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Author Topic: Mac: Adjusting Monitor Contrast and Saturation  (Read 2730 times)
David Eichler
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« on: May 04, 2013, 01:59:36 PM »
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Is there a way to adjust the contrast and color saturation of the monitor with a Mac, that doesn't remove the monitor profile I have created with xRite software? When I go into the advanced monitor controls
on my 2009 iMac, it removes the profile I have created with xRite software, and there appear to be no controls in the xRite software for this. I am thinking of getting a new iMac, but I find the default saturation and contrast to be too high for my taste.
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MarkM
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« Reply #1 on: May 04, 2013, 02:45:59 PM »
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David, what do you mean by the default saturation? Default saturation of what? If you fill a photoshop canvas with 100% red, a color that should be very saturated, don't you want the monitor to display the color in all its saturated glory? If you've profiled your monitor, it should be showing you saturation and contrast that reflects the image you are looking at. If that's too saturated then the image should be adjusted, not the monitor.
« Last Edit: May 04, 2013, 02:52:49 PM by MarkM » Logged

howardm
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« Reply #2 on: May 05, 2013, 06:30:54 AM »
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I'm sure I'll be corrected by those more knowledgeable but.......

The profile is the profile and once you start trying to 'adjust' it after the fact, it becomes invalid basically.  You don't mention which Xrite product or exact software suite you're using but I'd think that adjusting the luminance and black point would give you control over the contrast (I set my contrast ratio to about 300:1 which at 100cd/m2, is a black level of approx 0.333 or whatever the math works out).  I suppose you could pull in the primary color triangle a bit too but saturation is what it is based on the image at hand.  I think once you get the lum and contrast under control, the rest would mostly fall into place.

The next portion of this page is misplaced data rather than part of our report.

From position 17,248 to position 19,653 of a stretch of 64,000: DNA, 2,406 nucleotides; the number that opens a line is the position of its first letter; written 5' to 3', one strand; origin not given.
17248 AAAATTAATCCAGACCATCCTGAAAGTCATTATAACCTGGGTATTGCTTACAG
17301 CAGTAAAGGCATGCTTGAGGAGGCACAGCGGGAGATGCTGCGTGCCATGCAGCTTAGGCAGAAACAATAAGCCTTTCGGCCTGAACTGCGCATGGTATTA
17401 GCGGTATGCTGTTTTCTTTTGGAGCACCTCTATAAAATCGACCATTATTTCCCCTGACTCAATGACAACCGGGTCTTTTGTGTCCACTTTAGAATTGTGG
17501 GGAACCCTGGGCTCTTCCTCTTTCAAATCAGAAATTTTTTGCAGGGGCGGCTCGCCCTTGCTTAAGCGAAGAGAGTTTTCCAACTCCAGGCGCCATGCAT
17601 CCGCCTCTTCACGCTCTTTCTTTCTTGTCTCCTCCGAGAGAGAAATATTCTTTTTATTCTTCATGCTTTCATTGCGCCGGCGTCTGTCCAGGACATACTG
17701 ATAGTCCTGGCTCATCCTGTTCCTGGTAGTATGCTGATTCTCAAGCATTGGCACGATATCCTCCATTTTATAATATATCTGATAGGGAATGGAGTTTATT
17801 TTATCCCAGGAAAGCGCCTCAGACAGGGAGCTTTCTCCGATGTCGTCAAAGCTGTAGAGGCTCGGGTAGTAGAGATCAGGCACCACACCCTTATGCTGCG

If the Xrite software doesn't allow that, then look at something like BasICColor Display software.

Is there a way to adjust the contrast and color saturation of the monitor with a Mac, that doesn't remove the monitor profile I have created with xRite software? When I go into the advanced monitor controls
on my 2009 iMac, it removes the profile I have created with xRite software, and there appear to be no controls in the xRite software for this. I am thinking of getting a new iMac, but I find the default saturation and contrast to be too high for my taste.
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David Eichler
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« Reply #3 on: May 05, 2013, 06:31:41 AM »
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David, what do you mean by the default saturation? Default saturation of what? If you fill a photoshop canvas with 100% red, a color that should be very saturated, don't you want the monitor to display the color in all its saturated glory? If you've profiled your monitor, it should be showing you saturation and contrast that reflects the image you are looking at. If that's too saturated then the image should be adjusted, not the monitor.